Stress-Dependent Regulation of FOXO Transcription Factors by the SIRT1 DeacetylaseAnne Brunet, Lora B. Sweeney, J. Fitzhugh Sturgill, Katrin F. Chua, Paul L. Greer, Yingxi Lin, Hien Tran, Sarah E. Ross, Raul Mostoslavsky, Haim Y. Cohen, Linda S. Hu, Hwei-Ling Cheng, Mark P. Jedrychowski, Steven P. Gygi, David A. Sinclair, Frederick W. Alt, Michael E. Greenberg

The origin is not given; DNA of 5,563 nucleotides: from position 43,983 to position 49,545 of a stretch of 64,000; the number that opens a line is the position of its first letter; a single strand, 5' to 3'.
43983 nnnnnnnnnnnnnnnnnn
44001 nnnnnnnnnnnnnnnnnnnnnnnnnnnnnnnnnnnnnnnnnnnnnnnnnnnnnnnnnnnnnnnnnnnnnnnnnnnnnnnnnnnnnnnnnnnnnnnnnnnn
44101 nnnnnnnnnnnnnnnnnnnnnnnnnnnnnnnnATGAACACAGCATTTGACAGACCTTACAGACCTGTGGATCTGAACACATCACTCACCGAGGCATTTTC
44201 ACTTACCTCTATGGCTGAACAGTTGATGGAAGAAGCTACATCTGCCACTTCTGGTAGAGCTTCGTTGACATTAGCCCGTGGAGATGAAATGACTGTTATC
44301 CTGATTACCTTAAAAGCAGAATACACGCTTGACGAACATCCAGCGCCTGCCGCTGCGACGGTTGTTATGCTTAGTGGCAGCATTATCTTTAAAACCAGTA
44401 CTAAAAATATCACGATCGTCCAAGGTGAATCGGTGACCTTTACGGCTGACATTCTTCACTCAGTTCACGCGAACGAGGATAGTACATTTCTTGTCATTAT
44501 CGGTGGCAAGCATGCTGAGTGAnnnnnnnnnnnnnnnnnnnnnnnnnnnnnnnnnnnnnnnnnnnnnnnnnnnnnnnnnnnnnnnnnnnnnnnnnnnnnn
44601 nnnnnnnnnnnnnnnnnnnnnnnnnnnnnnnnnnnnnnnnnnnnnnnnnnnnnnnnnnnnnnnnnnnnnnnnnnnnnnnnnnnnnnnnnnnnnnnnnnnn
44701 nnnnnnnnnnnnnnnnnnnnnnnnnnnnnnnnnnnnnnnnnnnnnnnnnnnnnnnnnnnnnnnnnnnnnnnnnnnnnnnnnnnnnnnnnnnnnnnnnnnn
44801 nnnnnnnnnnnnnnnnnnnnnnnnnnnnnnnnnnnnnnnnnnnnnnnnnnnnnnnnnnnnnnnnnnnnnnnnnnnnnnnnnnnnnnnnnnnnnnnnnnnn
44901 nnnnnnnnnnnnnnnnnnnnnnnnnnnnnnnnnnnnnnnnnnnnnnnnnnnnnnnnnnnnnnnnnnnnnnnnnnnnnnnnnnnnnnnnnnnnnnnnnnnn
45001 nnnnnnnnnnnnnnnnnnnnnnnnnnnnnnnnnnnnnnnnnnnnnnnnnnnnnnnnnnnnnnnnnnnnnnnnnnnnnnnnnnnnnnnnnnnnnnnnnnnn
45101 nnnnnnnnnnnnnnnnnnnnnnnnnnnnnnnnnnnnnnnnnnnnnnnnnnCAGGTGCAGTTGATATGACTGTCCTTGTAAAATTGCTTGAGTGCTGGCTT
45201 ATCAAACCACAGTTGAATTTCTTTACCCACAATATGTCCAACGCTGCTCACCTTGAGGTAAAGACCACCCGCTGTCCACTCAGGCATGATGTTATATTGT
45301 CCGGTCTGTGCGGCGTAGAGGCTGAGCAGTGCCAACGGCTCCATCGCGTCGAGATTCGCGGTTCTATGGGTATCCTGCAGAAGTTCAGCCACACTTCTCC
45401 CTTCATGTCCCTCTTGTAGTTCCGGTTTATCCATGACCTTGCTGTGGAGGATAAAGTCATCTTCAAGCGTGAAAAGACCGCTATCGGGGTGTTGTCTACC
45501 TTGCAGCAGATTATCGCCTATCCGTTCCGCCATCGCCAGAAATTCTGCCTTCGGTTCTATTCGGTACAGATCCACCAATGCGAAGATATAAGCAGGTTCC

The Sir2 deacetylase modulates organismal life-span in various species. However, the molecular mechanisms by which Sir2 increases longevity are largely unknown. We show that in mammalian cells, the Sir2 homolog SIRT1 appears to control the cellular response to stress by regulating the FOXO family of Forkhead transcription factors, a family of proteins that function as sensors of the insulin signaling pathway and as regulators of organismal longevity. SIRT1 and the FOXO transcription factor FOXO3 formed a complex in cells in response to oxidative stress, and SIRT1 deacetylated FOXO3 in vitro and within cells. SIRT1 had a dual effect on FOXO3 function: SIRT1 increased FOXO3's ability to induce cell cycle arrest and resistance to oxidative stress but inhibited FOXO3's ability to induce cell death. Thus, one way in which members of the Sir2 family of proteins may increase organismal longevity is by tipping FOXO-dependent responses away from apoptosis and toward stress resistance.